Thursday, January 3, 2008

CREB: Motivational Analysis

The Calgary Real Estate Board provided some analysis of 2007 sales in their December report.
“As we can see from the final numbers in 2007, sales have definitely held steady. In my opinion this can only point to two things; consumer confidence and stability in the market place. Calgarians continue to have confidence in our economy and real estate market”, remarked CREB® President, Ron Stanners.
Consumer confidence and stability? The chart below show the difference in total sales each month when compared to 2006. For both condos and homes sales become weaker as the year went on. By comparing to the same month in the previous year it shows a decline that is independent of seasonality.

Radley77, a regular bubble poster, contributed some Calgary charts. These really show how unprecedented the recent boom has been. Thanks!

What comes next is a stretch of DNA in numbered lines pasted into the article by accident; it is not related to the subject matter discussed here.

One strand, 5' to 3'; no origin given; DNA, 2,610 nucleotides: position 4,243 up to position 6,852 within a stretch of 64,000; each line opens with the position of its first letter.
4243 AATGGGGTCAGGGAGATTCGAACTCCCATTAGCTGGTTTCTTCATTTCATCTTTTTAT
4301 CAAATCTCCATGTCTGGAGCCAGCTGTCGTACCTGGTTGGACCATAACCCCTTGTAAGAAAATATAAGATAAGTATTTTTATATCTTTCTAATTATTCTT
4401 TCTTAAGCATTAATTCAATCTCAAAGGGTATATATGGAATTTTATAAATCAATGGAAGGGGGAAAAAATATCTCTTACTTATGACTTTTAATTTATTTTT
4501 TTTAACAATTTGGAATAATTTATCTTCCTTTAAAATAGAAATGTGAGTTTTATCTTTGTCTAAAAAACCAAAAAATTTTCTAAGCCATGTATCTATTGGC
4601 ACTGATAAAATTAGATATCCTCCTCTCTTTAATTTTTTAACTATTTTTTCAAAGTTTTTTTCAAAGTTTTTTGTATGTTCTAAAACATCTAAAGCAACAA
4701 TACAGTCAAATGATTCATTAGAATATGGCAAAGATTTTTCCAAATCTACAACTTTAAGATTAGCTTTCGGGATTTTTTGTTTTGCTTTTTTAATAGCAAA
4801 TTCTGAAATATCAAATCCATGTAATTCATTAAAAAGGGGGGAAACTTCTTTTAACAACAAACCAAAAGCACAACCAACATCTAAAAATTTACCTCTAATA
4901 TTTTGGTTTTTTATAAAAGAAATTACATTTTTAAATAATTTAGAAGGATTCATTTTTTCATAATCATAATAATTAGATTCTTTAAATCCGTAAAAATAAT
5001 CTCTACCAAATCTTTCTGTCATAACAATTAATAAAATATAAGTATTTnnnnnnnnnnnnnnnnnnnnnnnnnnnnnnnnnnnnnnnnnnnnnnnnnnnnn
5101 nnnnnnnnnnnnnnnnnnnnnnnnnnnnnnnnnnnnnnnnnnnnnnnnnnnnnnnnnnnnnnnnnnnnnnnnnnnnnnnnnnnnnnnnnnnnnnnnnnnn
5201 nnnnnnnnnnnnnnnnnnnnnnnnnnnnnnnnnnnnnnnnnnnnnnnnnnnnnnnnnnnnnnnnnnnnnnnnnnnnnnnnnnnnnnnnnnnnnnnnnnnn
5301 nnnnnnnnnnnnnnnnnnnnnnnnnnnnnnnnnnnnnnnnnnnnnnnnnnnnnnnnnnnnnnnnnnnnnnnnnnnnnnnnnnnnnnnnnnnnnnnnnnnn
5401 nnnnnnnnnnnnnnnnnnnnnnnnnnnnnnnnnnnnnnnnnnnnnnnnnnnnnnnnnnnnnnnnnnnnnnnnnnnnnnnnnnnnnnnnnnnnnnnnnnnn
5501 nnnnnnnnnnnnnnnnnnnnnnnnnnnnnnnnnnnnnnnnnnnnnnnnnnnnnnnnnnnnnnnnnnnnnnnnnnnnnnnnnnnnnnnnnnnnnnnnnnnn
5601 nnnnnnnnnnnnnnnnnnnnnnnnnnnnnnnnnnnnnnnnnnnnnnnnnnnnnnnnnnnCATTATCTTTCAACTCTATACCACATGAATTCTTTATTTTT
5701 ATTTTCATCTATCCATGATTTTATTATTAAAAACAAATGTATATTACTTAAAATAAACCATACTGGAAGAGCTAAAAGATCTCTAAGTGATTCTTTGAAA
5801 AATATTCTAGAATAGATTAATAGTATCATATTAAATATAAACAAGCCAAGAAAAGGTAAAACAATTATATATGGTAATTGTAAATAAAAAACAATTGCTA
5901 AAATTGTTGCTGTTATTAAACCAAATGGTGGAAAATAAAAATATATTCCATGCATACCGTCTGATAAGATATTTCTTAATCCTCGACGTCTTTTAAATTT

Anonymous said...

good one bear..ereb should be out tommorow


Radley77 said...

Good to see you found a home for my graphs.

I have a couple more: if you are interested in posting them on your website I'd be more than happy for you to give them a permanent home.


Calgary historical house prices to household income ratio

Carrying Costs for Calgary House Prices

Probability of a Canadian recession approximately 1 in 8

Radley77 said...

I guess it is all my personal analysis of the housing market. But it all leads me to the same conclusions.

1) Price to rent ratios indicate severe overvaluations.
2) Carrying costs are in an unsustainable territory.
3) Collapse of asset bubbles often lead to recession.
4) Canadian recession indicators are higher than they've been since the last recession.
5) House prices are substantially above long term trends.

All this information indicates, that the recent price corrections probably aren't over. In my opinion, it will take several years or up to a decade to reach new highs.

Some of this information helps show how this asset bubble is different from other cycles. Particularly in the aberration of price to rent ratios, and price to household income ratios.

Anonymous said...

Wow, fantastic stuff, great graphs!